tial use of response scales across nations, which is analyses may be carried out on the same issue at dif-
revealed when anchoring vignettes are used to ferent time points. For these reasons, it is difficult to
assess comparability of ratings.18 Studies that exam- regard publications as independent or to say that a
ine change in SWB over time within a nation would finding has been replicated.
seem less susceptible to these problems than cross- Another notable feature of this literature is that the
national studies, because changes in the interpret- predictors of national SWB tend to be highly corre-
ation of items are likely to be small over a few lated. Although many predictors show strong associ-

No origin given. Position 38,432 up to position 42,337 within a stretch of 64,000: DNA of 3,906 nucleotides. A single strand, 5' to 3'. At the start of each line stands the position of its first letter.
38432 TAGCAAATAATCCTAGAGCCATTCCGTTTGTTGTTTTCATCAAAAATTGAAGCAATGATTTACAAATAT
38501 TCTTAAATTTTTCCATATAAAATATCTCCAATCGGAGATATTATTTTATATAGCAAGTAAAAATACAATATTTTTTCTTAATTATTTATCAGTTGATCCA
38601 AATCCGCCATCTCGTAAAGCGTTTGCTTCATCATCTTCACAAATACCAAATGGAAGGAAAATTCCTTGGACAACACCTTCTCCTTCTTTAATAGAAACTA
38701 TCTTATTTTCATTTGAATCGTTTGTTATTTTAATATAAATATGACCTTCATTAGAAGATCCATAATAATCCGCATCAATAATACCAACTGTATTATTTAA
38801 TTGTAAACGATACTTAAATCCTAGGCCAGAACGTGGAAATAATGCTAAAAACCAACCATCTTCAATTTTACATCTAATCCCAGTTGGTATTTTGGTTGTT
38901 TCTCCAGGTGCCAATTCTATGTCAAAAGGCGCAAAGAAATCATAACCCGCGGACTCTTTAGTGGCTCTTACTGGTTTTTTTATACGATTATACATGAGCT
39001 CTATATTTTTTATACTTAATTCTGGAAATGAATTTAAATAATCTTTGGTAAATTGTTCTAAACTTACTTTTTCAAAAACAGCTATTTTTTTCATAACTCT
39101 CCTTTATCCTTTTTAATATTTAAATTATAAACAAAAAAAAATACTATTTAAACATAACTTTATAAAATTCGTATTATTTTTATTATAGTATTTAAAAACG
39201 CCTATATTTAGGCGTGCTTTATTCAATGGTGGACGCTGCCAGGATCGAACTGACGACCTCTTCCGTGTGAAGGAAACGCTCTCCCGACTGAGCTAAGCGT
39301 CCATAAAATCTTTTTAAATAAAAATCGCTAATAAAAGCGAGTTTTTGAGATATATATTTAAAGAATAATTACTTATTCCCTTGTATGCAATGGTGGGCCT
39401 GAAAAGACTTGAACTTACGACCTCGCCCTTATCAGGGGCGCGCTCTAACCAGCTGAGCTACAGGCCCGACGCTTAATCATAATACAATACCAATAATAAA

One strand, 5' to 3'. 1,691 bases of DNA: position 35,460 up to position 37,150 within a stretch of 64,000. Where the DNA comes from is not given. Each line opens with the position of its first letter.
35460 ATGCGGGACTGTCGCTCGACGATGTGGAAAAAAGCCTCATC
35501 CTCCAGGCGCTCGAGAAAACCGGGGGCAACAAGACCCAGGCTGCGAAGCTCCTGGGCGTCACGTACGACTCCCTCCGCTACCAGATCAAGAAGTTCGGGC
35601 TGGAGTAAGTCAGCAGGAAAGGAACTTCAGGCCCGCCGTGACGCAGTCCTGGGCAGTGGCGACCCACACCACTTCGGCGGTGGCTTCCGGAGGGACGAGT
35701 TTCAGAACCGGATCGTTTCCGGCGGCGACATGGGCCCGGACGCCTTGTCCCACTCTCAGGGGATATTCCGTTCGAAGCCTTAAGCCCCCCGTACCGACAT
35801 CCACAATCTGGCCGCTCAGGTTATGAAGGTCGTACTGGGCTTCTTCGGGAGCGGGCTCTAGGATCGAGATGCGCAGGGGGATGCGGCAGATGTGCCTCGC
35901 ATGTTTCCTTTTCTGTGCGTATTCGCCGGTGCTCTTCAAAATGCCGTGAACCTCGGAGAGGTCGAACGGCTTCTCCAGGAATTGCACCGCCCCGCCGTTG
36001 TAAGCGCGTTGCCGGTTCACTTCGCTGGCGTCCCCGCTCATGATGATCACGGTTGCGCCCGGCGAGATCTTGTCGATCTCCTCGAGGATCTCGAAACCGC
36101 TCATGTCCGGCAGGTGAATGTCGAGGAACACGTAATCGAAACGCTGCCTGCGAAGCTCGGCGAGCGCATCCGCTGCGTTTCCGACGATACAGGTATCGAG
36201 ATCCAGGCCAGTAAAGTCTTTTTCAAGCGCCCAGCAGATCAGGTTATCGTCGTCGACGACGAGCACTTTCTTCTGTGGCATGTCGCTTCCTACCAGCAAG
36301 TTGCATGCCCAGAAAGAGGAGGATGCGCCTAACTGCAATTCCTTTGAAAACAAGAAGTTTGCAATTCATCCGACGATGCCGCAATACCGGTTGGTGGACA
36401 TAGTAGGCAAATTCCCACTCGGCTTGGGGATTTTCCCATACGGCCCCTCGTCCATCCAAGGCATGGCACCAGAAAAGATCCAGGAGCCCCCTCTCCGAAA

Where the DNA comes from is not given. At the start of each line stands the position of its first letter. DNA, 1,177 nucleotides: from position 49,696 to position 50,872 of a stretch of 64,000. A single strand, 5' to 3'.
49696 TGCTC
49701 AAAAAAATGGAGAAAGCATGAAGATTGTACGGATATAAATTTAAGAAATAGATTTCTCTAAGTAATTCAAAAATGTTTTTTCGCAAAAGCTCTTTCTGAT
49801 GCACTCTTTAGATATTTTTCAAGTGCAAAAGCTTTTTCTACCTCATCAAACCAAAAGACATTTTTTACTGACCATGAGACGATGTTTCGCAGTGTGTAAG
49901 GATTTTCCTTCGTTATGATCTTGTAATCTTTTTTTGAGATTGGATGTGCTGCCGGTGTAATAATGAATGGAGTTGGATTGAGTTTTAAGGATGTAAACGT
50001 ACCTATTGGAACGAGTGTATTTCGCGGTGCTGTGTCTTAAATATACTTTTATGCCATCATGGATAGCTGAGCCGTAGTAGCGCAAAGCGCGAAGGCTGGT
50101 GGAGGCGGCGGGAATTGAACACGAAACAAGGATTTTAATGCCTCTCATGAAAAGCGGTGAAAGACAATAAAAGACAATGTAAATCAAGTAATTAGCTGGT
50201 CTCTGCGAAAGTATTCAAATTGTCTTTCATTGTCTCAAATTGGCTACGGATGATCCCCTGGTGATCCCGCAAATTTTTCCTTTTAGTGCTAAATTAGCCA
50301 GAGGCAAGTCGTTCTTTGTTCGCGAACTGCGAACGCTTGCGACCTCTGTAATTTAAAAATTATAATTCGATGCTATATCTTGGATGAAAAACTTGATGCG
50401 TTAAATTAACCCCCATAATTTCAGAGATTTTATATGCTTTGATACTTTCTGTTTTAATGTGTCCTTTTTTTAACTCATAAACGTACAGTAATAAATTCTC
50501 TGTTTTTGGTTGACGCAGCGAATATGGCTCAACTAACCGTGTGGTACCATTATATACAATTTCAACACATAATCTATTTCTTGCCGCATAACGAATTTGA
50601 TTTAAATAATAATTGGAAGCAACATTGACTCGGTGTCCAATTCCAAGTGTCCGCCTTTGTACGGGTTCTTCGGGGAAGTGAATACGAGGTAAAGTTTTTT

decades. However, it remains possible that exposure ations when examined individually, these tend to
to greater education or television could have subtly reduce or disappear in multivariate analyses. For
altered the meanings of words in recent times.19 The this reason, predictors may give very different results
change in meaning of the word ‘gay’ over a gener- depending on what other factors are adjusted for. The
ation shows that rapid semantic changes can occur. major predictor that is consistently found in the lit-
erature is national income, as measured by GDP per
capita or other indicator. Therefore, all other pre-
Methods dictors examined in this review consider findings
that have, at a minimum, been adjusted for national
Searches for relevant studies were carried out using income.
eight academic databases (Academic Search